After the tour, we had a special workshop about handling items in Archives. The tutor wanted us to put on gloves when managing fragile material (I was scared to damage everything, so I kept them all for the whole session). There was a specific method to keep the material in order. The boxes we had access to contained some material that was connected by a theme, but everything was carefully divided into files which we had to open slowly and carefully in order not to lose any material or put it in the wrong order. Every box had a specific code which we had to note down. When you write about some material found in the Archive, you always have to refer to that number.

The first box I opened contained some material from a Foundling Site called Mary Ward Institute. I had the chance to look at documents and pictures from the birth of the Institute until now (it still exist, but has of course another function – and there are even Creative Writing classes!). [LMA/4524/01/001-003, 005-010, 012]

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Mary Ward (1851 – 1920) was known as a writer, student and critic. She wanted to start a project for the welll-being of young people, a school for invalid children. I was struck by the force of some pictures of children playing in a boxing ring. As Professor Lichtenstein wanted us to pic one of the items that we found in the Archive and write a creative piece about it, I decided to use this pic, called in fact “The Boxing Ring“. I called my piece Dark Coat and Smoke Rings.

After that, we had to swap the boxes and I picked another one [LMA/4505/02/001]. It was about a man who left China to move to London in the seventies. The box contained a lot of information about the chinese community in Inslington, but the most fascinating part was the moving story of this man, who had quite a difficult journey to find a better future in another place. It seemed like a story that could be interesting also relating to all the immigrants who are moving to Europe nowadays.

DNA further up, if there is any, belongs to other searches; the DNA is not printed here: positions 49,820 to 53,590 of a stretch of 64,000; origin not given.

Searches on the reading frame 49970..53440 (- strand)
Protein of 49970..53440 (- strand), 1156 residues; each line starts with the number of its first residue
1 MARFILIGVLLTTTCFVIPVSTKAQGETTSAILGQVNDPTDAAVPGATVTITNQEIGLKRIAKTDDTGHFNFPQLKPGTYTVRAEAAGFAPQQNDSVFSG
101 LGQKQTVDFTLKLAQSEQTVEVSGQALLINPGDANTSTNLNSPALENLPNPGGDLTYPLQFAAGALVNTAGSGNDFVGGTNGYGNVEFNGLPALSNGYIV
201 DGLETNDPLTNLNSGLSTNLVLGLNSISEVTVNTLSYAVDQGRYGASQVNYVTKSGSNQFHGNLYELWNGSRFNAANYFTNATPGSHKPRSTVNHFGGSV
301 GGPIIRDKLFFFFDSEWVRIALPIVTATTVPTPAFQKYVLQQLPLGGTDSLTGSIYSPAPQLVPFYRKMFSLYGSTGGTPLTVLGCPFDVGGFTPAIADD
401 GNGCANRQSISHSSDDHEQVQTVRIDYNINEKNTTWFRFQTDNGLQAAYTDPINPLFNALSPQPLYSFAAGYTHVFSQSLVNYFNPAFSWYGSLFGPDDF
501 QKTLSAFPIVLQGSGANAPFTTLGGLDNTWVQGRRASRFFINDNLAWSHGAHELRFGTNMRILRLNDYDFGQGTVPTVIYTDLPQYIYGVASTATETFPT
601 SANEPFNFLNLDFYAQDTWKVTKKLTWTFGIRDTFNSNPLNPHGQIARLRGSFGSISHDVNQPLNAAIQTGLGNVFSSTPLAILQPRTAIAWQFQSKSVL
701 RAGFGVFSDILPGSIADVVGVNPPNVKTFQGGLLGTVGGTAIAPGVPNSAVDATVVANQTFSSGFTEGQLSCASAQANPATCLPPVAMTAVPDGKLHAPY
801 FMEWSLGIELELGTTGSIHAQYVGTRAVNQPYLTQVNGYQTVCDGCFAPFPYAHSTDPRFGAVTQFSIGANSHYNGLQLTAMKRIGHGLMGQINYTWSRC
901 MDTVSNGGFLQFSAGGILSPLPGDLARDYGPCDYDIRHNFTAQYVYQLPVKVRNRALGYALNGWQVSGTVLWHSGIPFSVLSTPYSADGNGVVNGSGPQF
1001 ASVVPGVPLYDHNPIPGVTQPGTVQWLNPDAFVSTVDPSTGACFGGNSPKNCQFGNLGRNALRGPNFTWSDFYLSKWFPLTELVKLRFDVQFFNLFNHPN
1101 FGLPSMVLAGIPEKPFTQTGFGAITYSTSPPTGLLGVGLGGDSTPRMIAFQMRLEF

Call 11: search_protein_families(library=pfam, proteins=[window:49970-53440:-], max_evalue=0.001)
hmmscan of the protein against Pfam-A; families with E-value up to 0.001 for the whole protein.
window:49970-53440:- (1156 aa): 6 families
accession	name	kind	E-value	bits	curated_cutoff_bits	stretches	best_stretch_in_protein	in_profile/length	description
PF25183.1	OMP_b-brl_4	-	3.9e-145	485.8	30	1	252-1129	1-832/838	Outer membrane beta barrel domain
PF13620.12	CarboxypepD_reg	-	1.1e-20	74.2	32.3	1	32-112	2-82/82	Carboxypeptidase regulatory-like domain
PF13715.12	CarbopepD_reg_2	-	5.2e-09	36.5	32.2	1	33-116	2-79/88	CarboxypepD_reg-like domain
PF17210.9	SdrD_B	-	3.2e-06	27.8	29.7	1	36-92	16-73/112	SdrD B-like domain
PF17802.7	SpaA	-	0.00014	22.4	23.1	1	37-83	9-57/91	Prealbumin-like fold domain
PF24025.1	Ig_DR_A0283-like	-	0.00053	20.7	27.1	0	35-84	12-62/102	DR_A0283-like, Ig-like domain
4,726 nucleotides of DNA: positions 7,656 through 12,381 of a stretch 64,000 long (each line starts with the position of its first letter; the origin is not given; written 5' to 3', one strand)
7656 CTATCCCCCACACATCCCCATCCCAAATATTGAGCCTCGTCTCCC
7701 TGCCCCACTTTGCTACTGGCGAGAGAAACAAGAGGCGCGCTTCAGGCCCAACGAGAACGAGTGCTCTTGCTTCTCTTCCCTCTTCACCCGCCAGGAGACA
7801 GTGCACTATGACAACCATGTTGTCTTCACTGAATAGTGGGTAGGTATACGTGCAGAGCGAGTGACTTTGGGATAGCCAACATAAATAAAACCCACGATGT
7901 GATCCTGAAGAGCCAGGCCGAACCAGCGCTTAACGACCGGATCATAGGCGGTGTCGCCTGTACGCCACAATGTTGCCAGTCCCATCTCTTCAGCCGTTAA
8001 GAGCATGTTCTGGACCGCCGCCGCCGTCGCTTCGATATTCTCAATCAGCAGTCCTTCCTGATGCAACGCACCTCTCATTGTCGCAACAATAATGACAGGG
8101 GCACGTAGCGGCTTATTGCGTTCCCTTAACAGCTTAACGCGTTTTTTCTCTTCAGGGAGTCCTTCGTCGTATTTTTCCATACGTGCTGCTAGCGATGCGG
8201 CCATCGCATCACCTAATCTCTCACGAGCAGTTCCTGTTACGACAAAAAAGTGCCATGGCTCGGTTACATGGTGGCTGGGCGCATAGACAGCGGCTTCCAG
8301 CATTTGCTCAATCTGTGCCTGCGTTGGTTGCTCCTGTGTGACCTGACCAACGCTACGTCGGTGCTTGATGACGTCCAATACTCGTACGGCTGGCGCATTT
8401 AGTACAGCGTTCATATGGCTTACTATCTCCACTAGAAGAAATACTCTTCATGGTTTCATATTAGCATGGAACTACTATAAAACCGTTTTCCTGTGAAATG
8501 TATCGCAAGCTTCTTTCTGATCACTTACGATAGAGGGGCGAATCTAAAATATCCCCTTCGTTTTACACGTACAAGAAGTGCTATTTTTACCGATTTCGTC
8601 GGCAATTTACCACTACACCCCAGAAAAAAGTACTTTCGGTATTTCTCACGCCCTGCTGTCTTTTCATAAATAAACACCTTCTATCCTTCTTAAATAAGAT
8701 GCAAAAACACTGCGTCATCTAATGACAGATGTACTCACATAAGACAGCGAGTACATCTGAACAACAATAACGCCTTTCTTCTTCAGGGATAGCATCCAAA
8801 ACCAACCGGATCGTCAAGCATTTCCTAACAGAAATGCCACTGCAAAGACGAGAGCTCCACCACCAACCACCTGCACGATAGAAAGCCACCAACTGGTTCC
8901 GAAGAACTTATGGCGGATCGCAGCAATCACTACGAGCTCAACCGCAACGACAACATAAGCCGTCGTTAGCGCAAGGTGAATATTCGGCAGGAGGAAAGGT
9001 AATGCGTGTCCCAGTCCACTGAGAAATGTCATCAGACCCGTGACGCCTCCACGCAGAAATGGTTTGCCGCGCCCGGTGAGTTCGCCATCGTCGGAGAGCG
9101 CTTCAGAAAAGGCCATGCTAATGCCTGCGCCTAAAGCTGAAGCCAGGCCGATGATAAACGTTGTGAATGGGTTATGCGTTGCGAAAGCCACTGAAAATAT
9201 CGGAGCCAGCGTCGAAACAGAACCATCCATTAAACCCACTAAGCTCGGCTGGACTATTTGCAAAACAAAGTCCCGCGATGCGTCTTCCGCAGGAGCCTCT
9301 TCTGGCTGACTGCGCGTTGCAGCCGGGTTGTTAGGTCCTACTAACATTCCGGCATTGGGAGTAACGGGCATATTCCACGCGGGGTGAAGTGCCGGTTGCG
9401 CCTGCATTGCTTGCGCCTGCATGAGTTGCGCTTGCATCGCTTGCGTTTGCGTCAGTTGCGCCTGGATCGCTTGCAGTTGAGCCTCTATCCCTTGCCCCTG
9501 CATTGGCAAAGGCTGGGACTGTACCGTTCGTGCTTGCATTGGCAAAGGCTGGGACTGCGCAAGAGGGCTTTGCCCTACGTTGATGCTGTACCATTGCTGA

After that, I found an old edition of a story written by Charles Dickens, The Holly Tree-Inn [A/FH/M/03/022]. I only had time to read the first part, but it was amazingly funny: I was under these circumstances that I resolved to go to America – on my way to the Devil!

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This visit to LAM taught me that there are immense resources for writers. The whole Creative Practice class is about how important it is for writers to conduct research and find inspiration. Archives seem to be one of the best places in which doing it, because they contain so much material which it is not possible to consult in other places. For example, while I was doing my homework and writing my creative piece about the pictures of the children playing in the boxing ring, I wanted to find a HD picture (the picture I took wasn’t that good). Of course, I didn’t find it on Google. Some of the things that archive include are unique and can only be found there. That is a great part of the magic of these places.